Sunday, 19 February 2012

5 Things You Need to Know When Dealing With Ticket Brokers

You've heard the stories about the cost of a Hannah Montana ticket or people selling fake Super Bowl tickets, so what do you do if you're in the market for high-dollar entertainment and you need to buy your tickets on the secondary market? Here are 5 simple tips to help you avoid ticket fraud and paying more than you need to.
#1 How To Avoid Paying $2,400 for Hannah Montana Ticket
Always, as in all-ways, try to get your tickets from the official box office first. The secondary market only exists because more people want to attend these events than the venues can hold, and those people are willing to pay more than face value to be there.
If you fail to do your best to get your tickets from the original source before they are gone and sold on the secondary market, chances are you're going to pay a lot more for them. Being a season ticket holder will get you first crack at World Series tickets. Artists like Hannah Montana usually pre-release a select group of tickets to their fan club members. And credit cards such as American Express also have pre-sale offers available, so make sure you exhaust all ways at your disposal to get those tickets from the original source.
#2 How to Avoid Fake Super Bowl Tickets
Unless you're one of the lucky and few persons to actually receive two of the 1,000 tickets offered by the NFL through the NFL's Super Bowl ticket drawing, or you know somebody who knows somebody; you're going to have to get your tickets on the secondary market. Do not purchase from a scalper at the venue the day of the Super Bowl and do not purchase tickets from anyone other than a reputable ticket broker.
#3 Know Who You're Dealing With
Get your tickets directly from an established online broker. Make sure the online broker you choose has been in business for over ten years (a good sign of trust and reliability). Make sure they're BBB members (with a satisfactory BBB rating). Make sure they're members of the National Association of Ticket Brokers (NATB). Make sure they have a secure website (SSL Certificate) before purchasing. And make sure they have a working 800 number and a physical business location, so you know who to call or visit if there's a problem with your order.
#4 Protect Yourself With A Guarantee
You wouldn't fork over a load of cash to just anyone hoping they'll return with tickets in time for your event, so don't give your money to any broker that doesn't guarantee you will get your tickets in time for the event or your money back. Most reputable brokers offer at least a 100% guarantee. At least one broker boasts a "200% Money back Guarantee" and although they are a reputable online broker, you're on your own to call in and find out more about that 200% guarantee because they don't cover it in writing on their website.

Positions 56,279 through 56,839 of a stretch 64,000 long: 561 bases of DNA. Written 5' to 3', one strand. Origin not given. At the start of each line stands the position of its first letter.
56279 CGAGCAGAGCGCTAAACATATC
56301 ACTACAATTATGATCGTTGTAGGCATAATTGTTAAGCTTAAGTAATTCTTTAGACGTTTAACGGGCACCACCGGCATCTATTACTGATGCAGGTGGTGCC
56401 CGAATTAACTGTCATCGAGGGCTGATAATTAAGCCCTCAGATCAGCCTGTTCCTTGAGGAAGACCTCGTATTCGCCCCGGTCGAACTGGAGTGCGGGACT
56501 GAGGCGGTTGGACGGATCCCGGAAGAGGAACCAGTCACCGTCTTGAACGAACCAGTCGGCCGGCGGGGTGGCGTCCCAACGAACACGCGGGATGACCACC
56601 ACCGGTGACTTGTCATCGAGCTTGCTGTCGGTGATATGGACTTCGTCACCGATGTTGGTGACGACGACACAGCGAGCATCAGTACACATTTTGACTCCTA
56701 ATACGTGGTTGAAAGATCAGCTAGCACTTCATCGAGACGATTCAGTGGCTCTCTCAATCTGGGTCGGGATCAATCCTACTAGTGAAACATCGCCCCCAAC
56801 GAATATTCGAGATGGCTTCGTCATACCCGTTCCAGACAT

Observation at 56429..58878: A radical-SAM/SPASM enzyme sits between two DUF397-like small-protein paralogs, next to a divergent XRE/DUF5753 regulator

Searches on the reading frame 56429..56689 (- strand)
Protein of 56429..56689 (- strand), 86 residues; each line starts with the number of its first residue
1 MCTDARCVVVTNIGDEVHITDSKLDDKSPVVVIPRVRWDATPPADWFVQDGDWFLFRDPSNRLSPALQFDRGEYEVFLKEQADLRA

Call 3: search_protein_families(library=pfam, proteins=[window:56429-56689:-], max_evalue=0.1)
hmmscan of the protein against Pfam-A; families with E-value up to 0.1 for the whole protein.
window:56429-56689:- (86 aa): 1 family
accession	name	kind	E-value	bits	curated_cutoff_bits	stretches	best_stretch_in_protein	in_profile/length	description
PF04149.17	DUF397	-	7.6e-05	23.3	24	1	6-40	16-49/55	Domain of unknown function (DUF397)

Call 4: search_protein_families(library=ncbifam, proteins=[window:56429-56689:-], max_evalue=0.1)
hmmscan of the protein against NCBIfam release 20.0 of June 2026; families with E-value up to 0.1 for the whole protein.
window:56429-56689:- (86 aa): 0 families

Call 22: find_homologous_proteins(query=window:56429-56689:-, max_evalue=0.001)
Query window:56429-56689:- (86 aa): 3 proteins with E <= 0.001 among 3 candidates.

#5 Shop Around
It's common knowledge in the industry that hundreds of brokers can sell the same ticket. A few heavyweights in the industry offer access to a large database of tickets. That means lots of brokers have access to the same inventory but mark them up differently.
Be sure to shop around. And be sure to add your tickets to the shopping cart where you will find the total purchase price including shipping and processing fees. You'll be surprised how much money you can save doing this. Some companies tack on an additional 20% or more in service fees while some only markup their inventory 10%, or even less.
The key is to shop 3 to 4 of the top, reputable online ticket brokers all the way through the cart process until you know what your card is going to be charged. That way you get a good look at the markup and shipping costs associated with each site.
Be very careful that you DO NOT complete the purchase when shopping prices. Tickets are non refundable, once a broker sells them, they do not want to have to sell them again and they will rarely let you out of a sale if you accidentally confirm your purchase online.
Some tickets will look cheaper on one site than another at first glance, but often higher shipping and service fees throughout the buying process will actually cost you more. A $14.95 shipping fee and 20% markup on a $90.00 ticket on one site means $122.95 per ticket. The same ticket listed at $95.00 on another site at 10% markup and $17.95 for shipping is actually cheaper.
The secondary ticket market is big business these days. The higher the demand for tickets the less likely you'll be able to find them at the box office, but that doesn't mean you're out of luck. It just means you'll have to pay more if you really want to attend the event. Armed with these 5 tips you're ready to protect yourself from fraud and exorbitant prices while shopping. Stick to established, reliable online brokers and you can shop with confidence.
Brian Talbot is a Web Content Developer at TickCo Premium Seating where he has spent the last 6 years writing content for use on the TickCo website and related syndication.

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